Weight is another very pertinent issue. Nobody enjoys walking around carrying pounds upon pounds of body armor. Bulletproof vests, especially those in lower protection levels tend to be quite lightweight. They feel just like ordinary clothing, and you barely feel any discomfort.
Plate carriers that are loaded with armor plates are heavy, especially if you are using ceramic or steel armor plates. PE armor plates are a lot lighter than ceramic. Polyethylene as a material is actually lighter than the Kevlar fabric mainly used to make bulletproof vests. However, due to the thickness required in order to provide high levels of protection, the complete package of a carrier vest and PE armor plates ends up being heavier than low-level bulletproof vests.
Lastly, bulletproof vests offer adequate coverage. Since most are designed to be worn under clothing, they wrap around your chest, stomach, ribs, and back quite well. Plate carriers usually feature a front flap and another one in the back, then the two flaps are joined together on the sides with straps. Your sides are left exposed, and you could easily get hit in intense gunfire.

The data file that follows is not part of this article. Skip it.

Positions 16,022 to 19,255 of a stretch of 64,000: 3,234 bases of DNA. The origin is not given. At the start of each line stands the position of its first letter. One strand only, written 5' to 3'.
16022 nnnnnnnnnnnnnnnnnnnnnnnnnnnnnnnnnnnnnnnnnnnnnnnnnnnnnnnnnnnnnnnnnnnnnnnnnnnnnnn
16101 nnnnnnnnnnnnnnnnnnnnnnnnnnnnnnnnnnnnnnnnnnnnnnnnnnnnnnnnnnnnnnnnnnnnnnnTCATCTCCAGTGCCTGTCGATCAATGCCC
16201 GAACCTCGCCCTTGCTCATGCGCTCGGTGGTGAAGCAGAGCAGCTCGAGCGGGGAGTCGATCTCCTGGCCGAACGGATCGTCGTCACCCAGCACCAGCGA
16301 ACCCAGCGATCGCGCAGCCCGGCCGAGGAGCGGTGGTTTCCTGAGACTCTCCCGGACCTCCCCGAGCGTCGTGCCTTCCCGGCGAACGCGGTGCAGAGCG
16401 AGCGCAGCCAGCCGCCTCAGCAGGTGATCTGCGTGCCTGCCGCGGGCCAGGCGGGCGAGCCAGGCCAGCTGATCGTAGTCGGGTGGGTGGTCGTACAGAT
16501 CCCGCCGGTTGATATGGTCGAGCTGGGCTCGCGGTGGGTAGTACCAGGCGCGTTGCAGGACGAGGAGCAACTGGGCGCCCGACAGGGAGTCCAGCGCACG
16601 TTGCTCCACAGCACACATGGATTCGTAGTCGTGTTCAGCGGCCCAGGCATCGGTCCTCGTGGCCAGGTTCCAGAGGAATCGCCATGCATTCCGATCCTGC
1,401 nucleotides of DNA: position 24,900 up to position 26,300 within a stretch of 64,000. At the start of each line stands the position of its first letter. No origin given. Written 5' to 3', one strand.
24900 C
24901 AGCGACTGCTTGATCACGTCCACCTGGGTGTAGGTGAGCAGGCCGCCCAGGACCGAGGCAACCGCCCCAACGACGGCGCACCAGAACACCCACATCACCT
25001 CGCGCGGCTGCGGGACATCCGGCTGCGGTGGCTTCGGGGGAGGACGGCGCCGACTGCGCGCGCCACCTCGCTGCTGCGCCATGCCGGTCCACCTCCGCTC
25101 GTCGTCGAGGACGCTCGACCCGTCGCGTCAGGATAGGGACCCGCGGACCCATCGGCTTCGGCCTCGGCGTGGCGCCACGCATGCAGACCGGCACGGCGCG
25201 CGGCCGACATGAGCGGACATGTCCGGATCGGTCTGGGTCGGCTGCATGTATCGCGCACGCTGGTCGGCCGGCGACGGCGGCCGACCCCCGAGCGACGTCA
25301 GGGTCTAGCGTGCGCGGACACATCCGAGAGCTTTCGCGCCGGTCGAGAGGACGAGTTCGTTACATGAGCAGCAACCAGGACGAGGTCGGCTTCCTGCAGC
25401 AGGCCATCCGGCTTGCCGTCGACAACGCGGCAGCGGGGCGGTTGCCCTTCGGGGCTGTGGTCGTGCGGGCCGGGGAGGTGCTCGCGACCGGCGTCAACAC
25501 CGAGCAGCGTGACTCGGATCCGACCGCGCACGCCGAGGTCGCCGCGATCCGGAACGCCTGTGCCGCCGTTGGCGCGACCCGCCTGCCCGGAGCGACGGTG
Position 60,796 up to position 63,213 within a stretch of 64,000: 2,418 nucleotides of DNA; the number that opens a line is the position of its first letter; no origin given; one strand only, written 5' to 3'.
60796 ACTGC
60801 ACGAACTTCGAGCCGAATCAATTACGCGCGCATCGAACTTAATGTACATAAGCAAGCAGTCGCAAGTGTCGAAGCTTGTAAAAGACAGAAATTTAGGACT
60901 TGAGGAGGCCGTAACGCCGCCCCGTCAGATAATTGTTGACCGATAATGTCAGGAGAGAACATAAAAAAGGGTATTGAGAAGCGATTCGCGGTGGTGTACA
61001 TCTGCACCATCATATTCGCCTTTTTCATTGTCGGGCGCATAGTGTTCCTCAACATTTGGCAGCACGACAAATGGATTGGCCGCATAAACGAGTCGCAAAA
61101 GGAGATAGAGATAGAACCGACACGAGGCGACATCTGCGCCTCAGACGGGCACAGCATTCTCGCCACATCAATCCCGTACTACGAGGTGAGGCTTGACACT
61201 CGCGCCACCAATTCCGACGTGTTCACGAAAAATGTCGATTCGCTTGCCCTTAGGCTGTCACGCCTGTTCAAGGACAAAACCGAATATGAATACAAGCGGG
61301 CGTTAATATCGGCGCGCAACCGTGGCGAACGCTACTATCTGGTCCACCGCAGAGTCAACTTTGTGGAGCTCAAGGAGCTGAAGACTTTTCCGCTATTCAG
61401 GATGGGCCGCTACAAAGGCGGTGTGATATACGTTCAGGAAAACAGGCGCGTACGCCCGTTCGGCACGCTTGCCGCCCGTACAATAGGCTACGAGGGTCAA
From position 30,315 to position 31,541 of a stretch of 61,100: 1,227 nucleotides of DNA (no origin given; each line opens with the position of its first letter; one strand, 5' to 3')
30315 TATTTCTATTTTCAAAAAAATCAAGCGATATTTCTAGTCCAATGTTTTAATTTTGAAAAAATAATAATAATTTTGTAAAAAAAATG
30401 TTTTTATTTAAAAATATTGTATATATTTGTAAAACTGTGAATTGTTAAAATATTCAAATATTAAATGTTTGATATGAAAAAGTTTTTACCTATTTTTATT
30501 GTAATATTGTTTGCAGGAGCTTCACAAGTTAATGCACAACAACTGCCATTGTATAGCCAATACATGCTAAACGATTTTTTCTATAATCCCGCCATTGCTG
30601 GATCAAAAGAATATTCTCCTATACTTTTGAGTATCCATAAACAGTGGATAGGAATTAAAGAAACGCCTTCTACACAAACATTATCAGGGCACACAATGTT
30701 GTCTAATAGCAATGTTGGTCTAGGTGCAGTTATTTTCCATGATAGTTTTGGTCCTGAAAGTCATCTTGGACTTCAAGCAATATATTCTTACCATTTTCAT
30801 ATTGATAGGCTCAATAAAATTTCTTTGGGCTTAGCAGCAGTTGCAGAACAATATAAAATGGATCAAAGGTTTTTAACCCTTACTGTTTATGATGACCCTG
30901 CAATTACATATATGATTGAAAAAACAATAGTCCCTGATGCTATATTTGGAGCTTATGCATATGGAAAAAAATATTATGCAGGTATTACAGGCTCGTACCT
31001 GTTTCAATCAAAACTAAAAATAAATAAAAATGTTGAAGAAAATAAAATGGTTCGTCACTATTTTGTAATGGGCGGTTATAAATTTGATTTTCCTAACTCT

As mentioned earlier, there are bulletproof vests that come with plate carrier pockets. These pockets allow you to raise the protection levels of the vets. The upgrade cannot be very significant because of the size of the bulletproof vests. For instance, it is possible to upgrade a Level IIIA bulletproof vest to Level III by adding armor plates, but you cannot upgrade a Level IIA bulletproof vest all the way to Level III, unless the armor plates are rated as “Stand-alone”, like they are on the Atomic Defense website. The plate carriers would not fit since Level IIA vests are quite thin.